LOS BANOS — When Jackie Solis, Merced College coordinator, heard of Malala Yousafzai in the news recently, she knew she had to rally students together to share Malala’s vision.
Yousafzai is a Pakistani education activist. She is famously known for standing up to the rights of education and for women to attend school, especially in an area where the Taliban at times, banned girls from attending school.
In 2012, at the age of 15, she was shot in the head and neck in an assassination attempt by Taliban gunmen while returning home on a school bus. She has survived to tell her story.
“This story reminds us of how fortunate we are here in the U.S. that we have our education,” Solis said. “We should value it and access it.”
On Thursday morning a number of students gathered in the quad area on the Los Banos Campus, held their hands high and shouted “We are Malala.”
“It isn’t political, it isn’t anything like that,” Solis said. “It’s just about supporting education.”
Some professors on campus are teaching about Malala’s story and promoting her vision for women and education.
English professor Susan Kimoto is teaching a segment of Malala in her classes and has been showing video of Malala’s story.
“I’ve been getting a good response,” Kimoto said. “I have been encouraging them to come out.”
Jacqueline Olea, 18, who is in Kimoto’s class said after seeing the video, Malala is her motivation to finish school.
“(Malala) is a fighter,” Olea said. “She’s setting an example for other girls to follow.”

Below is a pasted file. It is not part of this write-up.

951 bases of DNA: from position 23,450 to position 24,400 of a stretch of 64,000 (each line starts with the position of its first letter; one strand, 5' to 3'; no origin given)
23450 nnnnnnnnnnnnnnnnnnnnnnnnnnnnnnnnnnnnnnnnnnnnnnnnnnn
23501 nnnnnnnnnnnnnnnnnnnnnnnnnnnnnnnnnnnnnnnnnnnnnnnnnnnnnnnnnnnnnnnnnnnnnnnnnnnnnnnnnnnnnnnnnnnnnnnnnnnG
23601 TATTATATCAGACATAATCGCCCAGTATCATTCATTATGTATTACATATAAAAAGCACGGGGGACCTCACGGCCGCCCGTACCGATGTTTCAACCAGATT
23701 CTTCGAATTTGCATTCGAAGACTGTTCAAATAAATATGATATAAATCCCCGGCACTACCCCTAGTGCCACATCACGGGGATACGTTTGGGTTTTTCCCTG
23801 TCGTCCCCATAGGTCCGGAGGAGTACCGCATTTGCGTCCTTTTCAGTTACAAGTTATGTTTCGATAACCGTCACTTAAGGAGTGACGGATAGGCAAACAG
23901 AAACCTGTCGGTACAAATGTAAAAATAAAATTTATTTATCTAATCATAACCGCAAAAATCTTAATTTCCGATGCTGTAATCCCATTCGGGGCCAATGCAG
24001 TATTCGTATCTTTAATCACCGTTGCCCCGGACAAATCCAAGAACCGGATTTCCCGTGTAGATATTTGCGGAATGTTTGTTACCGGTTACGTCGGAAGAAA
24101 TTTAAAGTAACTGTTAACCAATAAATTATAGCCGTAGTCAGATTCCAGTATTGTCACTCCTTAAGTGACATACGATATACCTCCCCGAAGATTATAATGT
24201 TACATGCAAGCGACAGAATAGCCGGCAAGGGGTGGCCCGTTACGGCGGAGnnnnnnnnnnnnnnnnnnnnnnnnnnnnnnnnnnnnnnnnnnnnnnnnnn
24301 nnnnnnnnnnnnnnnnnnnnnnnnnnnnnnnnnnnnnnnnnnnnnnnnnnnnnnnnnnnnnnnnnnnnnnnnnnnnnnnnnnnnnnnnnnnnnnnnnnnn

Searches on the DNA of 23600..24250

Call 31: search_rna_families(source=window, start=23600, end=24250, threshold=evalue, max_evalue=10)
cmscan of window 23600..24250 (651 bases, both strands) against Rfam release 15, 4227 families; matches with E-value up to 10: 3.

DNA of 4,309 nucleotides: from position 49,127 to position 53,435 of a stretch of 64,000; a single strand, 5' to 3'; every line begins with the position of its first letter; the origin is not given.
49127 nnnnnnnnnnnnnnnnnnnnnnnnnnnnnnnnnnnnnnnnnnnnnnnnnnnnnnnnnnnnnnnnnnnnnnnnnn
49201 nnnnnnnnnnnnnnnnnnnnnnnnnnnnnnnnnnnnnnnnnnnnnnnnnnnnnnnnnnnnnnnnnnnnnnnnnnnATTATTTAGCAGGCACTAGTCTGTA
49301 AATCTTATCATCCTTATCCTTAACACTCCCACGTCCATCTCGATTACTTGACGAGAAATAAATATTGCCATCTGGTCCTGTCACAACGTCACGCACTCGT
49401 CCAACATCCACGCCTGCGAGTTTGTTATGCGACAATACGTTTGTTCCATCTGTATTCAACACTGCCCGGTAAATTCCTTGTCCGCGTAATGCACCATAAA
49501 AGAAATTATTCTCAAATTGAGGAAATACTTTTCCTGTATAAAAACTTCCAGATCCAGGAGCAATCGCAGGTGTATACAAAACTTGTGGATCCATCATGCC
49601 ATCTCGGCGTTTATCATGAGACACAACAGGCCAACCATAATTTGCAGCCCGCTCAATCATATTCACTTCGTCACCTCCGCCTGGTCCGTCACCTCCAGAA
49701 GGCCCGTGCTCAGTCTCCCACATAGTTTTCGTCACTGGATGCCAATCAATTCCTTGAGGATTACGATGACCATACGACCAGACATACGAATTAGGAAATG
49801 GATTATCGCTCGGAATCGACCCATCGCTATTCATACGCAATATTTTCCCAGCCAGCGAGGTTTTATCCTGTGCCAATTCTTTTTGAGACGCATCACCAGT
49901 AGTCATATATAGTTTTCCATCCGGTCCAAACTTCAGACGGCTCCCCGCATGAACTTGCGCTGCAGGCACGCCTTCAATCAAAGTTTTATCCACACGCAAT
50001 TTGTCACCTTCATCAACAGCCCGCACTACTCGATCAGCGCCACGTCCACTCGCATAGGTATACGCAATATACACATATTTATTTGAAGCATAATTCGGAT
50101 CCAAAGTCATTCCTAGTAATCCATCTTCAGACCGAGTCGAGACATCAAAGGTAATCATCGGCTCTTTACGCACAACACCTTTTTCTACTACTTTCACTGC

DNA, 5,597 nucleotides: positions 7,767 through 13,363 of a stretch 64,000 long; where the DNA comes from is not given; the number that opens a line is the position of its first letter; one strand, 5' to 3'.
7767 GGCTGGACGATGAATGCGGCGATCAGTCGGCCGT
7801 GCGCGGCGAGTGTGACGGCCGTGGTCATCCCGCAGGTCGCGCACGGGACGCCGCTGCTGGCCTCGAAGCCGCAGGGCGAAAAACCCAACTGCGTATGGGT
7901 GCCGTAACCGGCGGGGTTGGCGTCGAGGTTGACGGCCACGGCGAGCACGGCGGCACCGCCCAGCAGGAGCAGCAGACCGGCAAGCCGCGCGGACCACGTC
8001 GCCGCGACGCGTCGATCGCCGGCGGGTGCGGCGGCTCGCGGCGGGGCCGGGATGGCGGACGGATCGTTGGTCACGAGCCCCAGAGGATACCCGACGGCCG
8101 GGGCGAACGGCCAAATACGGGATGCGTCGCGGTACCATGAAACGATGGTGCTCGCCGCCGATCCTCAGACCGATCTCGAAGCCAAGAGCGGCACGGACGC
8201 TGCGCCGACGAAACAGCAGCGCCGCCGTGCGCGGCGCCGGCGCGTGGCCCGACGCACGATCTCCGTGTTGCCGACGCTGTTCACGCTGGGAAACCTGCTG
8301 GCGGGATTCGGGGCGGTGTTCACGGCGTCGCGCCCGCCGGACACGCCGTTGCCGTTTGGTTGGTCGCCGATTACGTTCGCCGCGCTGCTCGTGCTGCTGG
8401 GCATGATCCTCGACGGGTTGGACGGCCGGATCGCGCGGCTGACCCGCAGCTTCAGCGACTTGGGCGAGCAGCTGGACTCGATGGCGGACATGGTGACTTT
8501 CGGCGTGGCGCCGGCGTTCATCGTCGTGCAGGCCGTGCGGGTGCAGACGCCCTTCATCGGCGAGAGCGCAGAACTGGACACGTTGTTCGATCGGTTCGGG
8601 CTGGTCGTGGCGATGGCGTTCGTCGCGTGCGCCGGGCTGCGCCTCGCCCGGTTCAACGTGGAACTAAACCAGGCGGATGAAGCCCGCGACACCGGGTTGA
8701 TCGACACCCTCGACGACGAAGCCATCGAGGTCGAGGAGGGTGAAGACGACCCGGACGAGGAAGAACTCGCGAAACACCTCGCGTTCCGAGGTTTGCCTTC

Estefany Hernandez, 18, who is also in Kimoto’s class said this was her first time hearing about Malala and wanted to give Malala support.
“We all have the right to go to school,” Hernandez added. “She was very brave.”
Gregory Cordero, 26, who is a junior-student, said after doing some research with his teacher about Malala’s journey, he wanted to participate to help spread Malala’s message.
“It’s one heck of a journey, what she went through to stand up for what she believes in,” Cordero said. “She had more courage than most of the people that would go through that. I don’t see very many people doing that today.”
Student Senator Gildardo Castillo, 23, helped organize the event by getting his classmates involved to participate at Thursday’s event.
“I felt like we as a community should do something to honor what she is fighting for,” Castillo said. “When I heard of this event, I thought this would be perfect for our tiny community to be part of a global movement.”
Castillo said by holding the event, something the main campus has not done yet, it shows the community is close and can agree on common issues.
“I’m hoping that we can show, not only our surrounding area and Merced County, but to the entire world that her message can take root anywhere across the world,” Castillo said. “We are hoping that education for all women can be encouraged and that we should not be afraid to stand up for our right to be educated.”
Solis said that Malala’s words have touched her to the point where she plans to continue to spread the message and encourages other schools to do the same.
“They thought that the bullets would silence us, but they failed, and then, out of that silence, came thousands of voices.” --Malala Yousafzai
According to reports, Malala is the youngest person ever to be nominated for a Nobel Peace Prize. She has also written a book entitled, “I am Malala: The girl who stood up for education and was shot by the Taliban.”
Reporter Marina Gaytan can be reached at (209) 826-3831 ext. 6562 or firstname.lastname@example.org